The one play of my football career that my father remembers most fondly came in my very first game, when I was eleven years old. Younger and smaller than the other players, I was positioned out of harm’s way at outside linebacker. But on one play, the opposing running back caught a pitch to my side and turned to run up-field, seeing only me blocking his path to the end zone. Fearlessly, I charged across the line of scrimmage into the offensive backfield. The tackle was textbook perfect: I lowered my shoulder pads into his thighs, wrapped my arms around his legs, and stopped the bigger player in his tracks, bringing him down for a loss.
My proudest moment in watching my dad on the football field came years later. He was the referee for a youth game, and I was assisting him, as an official-in-training. At halftime of a close game between rival neighborhood teams, the coaches from both sides converged at midfield, shouting and swearing. My dad stepped into the middle of these half-dozen fuming men and berated them for their behavior. The coaches retreated, a bit cowed but still pointing fingers and hurling oaths at each other. Watching from a few yards away, I knew that, if not for my father, this Saturday-morning game of 14- and 15-year olds would have ended in a fistfight between the responsible adults.
These episodes reveal the two sides of violence in our games. On the one hand, a clean hit to the body—an act forbidden in normal, everyday life—is an integral part of some sports. A good hit is exciting for fans and exhilarating for players. But on the other hand, the competitiveness in sport often leads to hostility, fueling uncontrolled, deviant actions among players, coaches, parents, and fans. Just this week, for instance, a viral video showed a youth hockey coach in British Columbia deliberately trip a player on the opposing team during the postgame handshake, causing the 13-year-old boy to break his wrist.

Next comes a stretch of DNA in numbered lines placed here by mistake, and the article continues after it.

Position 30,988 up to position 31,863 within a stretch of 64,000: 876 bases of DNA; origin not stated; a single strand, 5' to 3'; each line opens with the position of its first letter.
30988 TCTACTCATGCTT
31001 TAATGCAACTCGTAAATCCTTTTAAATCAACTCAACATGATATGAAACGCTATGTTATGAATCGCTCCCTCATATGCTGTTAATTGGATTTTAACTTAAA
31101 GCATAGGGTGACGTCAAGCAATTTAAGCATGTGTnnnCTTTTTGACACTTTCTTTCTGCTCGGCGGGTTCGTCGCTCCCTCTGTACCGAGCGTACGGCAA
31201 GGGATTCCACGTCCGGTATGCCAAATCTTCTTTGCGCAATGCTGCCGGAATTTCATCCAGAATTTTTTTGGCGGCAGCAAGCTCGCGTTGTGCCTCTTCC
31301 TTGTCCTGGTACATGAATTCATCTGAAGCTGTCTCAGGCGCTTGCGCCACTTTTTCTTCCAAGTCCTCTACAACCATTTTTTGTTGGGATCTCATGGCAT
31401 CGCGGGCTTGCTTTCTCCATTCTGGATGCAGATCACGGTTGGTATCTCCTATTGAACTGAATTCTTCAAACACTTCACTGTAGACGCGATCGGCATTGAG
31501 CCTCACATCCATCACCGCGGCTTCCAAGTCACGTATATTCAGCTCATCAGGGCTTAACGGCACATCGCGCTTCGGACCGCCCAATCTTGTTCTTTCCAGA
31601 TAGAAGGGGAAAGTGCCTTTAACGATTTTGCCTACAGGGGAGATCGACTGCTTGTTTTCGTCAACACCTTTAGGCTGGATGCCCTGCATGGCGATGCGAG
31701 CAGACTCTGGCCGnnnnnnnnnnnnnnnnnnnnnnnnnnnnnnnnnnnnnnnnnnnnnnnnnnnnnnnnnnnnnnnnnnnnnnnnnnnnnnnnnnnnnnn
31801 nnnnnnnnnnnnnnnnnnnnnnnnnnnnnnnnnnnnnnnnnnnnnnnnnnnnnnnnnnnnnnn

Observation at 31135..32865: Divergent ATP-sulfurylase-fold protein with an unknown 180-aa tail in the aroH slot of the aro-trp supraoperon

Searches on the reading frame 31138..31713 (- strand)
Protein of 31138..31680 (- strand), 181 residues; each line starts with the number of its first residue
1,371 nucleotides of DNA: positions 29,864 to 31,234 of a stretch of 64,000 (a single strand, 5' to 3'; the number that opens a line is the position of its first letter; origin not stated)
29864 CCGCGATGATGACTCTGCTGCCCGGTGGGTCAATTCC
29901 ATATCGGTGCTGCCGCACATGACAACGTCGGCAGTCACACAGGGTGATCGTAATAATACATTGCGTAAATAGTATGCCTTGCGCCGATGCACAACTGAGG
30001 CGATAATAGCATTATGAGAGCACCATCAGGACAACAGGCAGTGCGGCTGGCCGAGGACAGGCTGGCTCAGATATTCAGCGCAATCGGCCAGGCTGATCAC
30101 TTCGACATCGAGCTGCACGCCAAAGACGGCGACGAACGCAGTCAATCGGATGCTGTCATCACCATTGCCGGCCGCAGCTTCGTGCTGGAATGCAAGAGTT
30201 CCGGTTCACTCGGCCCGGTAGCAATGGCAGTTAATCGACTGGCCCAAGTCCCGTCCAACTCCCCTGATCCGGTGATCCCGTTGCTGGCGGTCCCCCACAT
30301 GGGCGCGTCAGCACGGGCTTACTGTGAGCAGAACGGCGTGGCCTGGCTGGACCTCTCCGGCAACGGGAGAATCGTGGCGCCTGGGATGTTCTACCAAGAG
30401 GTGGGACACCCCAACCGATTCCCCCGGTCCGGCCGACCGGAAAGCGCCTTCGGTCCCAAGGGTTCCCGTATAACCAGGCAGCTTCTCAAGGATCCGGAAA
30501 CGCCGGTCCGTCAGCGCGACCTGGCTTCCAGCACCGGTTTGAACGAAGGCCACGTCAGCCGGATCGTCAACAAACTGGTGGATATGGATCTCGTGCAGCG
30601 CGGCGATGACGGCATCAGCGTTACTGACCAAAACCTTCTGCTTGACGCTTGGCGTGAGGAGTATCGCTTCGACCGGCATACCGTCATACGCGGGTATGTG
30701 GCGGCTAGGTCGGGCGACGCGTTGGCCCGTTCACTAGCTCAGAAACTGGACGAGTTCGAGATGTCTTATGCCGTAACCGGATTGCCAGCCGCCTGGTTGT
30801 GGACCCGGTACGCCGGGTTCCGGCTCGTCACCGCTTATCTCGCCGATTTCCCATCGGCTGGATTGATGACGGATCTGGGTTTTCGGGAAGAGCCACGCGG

Kevin Young understands this complex dynamic of aggression, contact, and violence in sports. Like me, Kevin has fond memories of hard tackles on the field, having grown up playing rugby in northern England. But as sociologist who did his student research work on soccer hooligans, he also knows that sporting matches are regularly scenes of illegitimate and even criminal violence. His book Sport, Violence and Society (Routledge, 2012) is the product of more than two decades of research on the topic. Looking at episodes of player fights, fan riots, and abuse by coaches and parents, in Europe and North America, Kevin discusses the characteristics of sports-related violence and the sources of such actions. As a fan and a former player, he knows that we cannot remove hitting from our games—nor does he want to. But as a scholar, Kevin recognizes that we, the fans and commentators, do need to change the ways we watch and describe violence in sports.